Thank you for sharing your beautiful heart, Lindsay. This is a wonderful window into your experience with the children and the need for compassion… may the Lord bless you and keep you: )

  9. Pinch of Yum Logo

    Thanks for sharing this post, Lindsay. This brings me back to my first “Marketing” experience in Nicaragua. You are SO right. We often forget the poverty and the living conditions of so many people in other parts of the world. Here we are complaining about our own circumstances when most of the time, if compared to so many others, we are living as kings and queens. Thanks for reminding all of us to be thankful for what God has blessed us with and consider how we can maybe share some of that with others!

    1. Pinch of Yum Logo

      Hi Karen,

      I’m a Filipina living in Northern Virginia. Pan de sal is a sour dough based and is normally eaten for breakfast in the Philippines. You can google recipe if you like kneading and baking your own bread. Otherwise, if there is a Filipino store in your area, Pan de Sal is always available because specially on weekends it good to eat in a leisurely way with the local sausage called longonisa which you can also find in the freezer section of a Filipino store.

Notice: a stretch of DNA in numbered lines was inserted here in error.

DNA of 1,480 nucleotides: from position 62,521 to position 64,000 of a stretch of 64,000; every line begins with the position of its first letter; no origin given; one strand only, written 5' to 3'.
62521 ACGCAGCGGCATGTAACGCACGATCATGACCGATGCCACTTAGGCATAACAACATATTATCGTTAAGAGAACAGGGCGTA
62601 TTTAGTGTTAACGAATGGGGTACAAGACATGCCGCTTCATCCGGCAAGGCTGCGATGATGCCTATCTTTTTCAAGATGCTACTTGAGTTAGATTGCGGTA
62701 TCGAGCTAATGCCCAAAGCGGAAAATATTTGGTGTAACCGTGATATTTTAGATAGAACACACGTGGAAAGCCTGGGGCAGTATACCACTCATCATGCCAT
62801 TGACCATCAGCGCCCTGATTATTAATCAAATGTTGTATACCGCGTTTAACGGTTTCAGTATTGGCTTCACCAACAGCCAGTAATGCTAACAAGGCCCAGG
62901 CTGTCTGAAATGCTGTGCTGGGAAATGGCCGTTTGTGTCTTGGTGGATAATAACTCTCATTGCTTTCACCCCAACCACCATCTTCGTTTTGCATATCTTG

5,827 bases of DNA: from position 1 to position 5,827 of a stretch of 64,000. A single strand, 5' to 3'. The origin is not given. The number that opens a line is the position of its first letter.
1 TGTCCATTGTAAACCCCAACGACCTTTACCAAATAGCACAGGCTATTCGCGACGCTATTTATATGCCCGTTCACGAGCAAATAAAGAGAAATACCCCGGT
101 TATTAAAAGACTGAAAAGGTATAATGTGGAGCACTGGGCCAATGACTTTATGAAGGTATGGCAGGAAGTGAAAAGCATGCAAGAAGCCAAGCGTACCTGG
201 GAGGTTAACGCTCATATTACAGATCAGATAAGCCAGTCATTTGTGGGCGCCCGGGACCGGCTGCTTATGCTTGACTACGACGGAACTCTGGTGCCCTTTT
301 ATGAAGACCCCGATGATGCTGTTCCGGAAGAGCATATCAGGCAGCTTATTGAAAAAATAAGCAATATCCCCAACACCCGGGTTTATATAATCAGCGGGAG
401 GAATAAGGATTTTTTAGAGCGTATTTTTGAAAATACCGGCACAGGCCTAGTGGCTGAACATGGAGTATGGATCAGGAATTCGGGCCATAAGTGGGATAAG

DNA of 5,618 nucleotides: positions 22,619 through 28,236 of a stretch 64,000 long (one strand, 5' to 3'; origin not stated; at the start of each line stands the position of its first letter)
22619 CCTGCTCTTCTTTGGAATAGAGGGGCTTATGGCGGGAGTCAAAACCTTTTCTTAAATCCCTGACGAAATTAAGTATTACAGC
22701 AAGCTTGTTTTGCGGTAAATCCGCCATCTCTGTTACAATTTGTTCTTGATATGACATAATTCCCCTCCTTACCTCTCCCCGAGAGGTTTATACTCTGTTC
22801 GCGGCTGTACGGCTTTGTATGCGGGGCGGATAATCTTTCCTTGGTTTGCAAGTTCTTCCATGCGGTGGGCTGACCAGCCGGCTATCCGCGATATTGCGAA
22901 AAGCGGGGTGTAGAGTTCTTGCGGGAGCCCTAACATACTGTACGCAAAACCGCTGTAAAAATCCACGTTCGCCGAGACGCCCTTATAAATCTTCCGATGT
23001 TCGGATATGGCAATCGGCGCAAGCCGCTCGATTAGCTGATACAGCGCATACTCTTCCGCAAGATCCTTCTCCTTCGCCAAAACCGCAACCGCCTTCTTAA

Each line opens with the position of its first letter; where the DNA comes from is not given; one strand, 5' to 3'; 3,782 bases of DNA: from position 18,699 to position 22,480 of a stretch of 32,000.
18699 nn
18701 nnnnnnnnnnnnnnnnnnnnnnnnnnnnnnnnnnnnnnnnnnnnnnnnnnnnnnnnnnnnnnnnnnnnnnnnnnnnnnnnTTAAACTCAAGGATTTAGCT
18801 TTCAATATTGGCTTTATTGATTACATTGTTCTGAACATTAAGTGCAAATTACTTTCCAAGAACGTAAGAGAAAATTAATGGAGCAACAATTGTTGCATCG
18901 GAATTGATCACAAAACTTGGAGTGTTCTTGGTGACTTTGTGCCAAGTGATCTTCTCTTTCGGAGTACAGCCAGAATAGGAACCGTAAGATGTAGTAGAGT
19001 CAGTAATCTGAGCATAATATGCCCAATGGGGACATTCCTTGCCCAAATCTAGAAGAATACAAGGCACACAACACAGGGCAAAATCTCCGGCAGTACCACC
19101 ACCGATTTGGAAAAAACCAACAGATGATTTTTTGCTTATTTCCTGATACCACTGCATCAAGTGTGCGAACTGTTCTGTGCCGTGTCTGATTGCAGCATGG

Thanks.

      Jean

  10. Pinch of Yum Logo
    rb

    Hi Lindsay,
    Googling lentil recipes led me to this site and I’ve been looking forward to your posts since
    then. I was born and raised in the Metro Manila area but now lives in the U.S.
    The pictures of the market above remind me of the same market my mother and I would go to every week. I can still remember our favorite vendor booths and the smell! I would
    probably have described it then with indifference since it was just part of the place I grew
    up in, the only world I knew. We could only look at the sparkling clean grocery stores